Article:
Our devices are subject to regulation regarding quality and cost by the HHS, including the Centers for Medicare & Medicaid Services (CMS) as well as comparable state and foreign agencies responsible for reimbursement and regulation of healthcare goods and services. Foreign governments also impose regulations in connection with their healthcare reimbursement programs and the delivery of healthcare goods and services. U.S. federal government healthcare laws apply when we submit a claim on behalf of a U.S. federal healthcare program beneficiary, or when a customer submits a claim for an item or service that is reimbursed under a U.S. federal government funded healthcare program, such as Medicare or Medicaid. The principal U.S. federal laws implicated include those that prohibit the filing of false or improper claims for federal payment, known as false claims law, those that prohibit unlawful inducements for the referral of business reimbursable under federally-funded healthcare programs, known as the anti-kickback laws, and those that prohibit healthcare service providers seeking reimbursement for providing certain services to a patient who was referred by a physician that has certain types of direct or indirect financial relationships with the service provider, known as the Stark law.

          The laws applicable to us are subject to evolving interpretations. If a governmental authority were to conclude that we are not in compliance with applicable laws and regulations, we and our officers and employees could be subject to severe criminal and civil penalties, including, for example, exclusion from participation as a supplier of product to beneficiaries covered by CMS. If we are excluded from participation based on such an interpretation it could adversely affect our reputation and business operations.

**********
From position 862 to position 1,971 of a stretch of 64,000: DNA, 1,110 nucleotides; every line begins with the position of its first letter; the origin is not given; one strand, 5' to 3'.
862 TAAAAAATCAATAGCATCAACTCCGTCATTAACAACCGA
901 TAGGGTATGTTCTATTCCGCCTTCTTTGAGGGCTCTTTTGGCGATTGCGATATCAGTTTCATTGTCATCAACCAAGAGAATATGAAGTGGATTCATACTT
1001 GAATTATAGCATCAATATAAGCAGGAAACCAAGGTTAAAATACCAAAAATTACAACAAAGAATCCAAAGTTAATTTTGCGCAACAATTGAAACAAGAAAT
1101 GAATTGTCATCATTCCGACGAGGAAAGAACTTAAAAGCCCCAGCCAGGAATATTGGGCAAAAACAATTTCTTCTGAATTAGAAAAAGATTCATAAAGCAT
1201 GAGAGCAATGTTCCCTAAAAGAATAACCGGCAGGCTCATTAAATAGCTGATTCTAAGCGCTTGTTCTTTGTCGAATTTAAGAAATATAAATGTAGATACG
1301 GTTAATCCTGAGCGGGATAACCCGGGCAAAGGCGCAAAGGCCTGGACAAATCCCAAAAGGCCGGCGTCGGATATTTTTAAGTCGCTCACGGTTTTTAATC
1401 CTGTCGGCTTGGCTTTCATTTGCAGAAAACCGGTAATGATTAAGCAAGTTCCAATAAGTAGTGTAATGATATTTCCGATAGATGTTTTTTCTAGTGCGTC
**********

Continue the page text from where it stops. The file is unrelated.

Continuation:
Quality problems with our processes, goods and services could harm our reputation for producing high quality products and erode our competitive advantage.

          Quality is extremely important to us and our customers due to the serious and costly consequences of product failure. Our quality certifications are critical to the marketing success of our goods and services. If we fail to meet these standards our reputation could be damaged, we could lose customers and our revenue and results of operations could decline. Aside from specific customer standards, our success depends generally on our ability to manufacture to exact tolerances precision engineered components, subassemblies and finished devices from multiple materials. If our components fail to meet these standards or fail to adapt to evolving standards, our reputation as a manufacturer of high quality components will be harmed, our competitive advantage could be damaged and we could lose customers and market share.

          We are substantially dependent on patent and other proprietary rights and failing to be successful in patent litigation or other litigation may result in our payment of significant monetary damages and/or royalty payments, negatively impact our ability to sell current or future products or prohibit us from enforcing our patent and proprietary rights against others.

          We operate in an industry characterized by extensive patent litigation. Patent litigation can result in significant damage awards and injunctions that could prevent our manufacture and sale of affected products or require us to pay significant royalties in order to continue to manufacture or sell affected products. At any given time, we are generally involved as both a plaintiff and a defendant in a number of patent infringement actions, the outcomes of which may not be known for prolonged periods of time. While it is not possible to predict the outcome of patent litigation incidents to our business, we believe the results associated with any litigation could result in our payment of significant monetary damages and/or royalty payments, negatively impact our ability to sell current or future products or prohibit us from enforcing our patent and proprietary rights against others, which would generally have a material adverse impact on our consolidated earnings, financial condition and/or cash flows.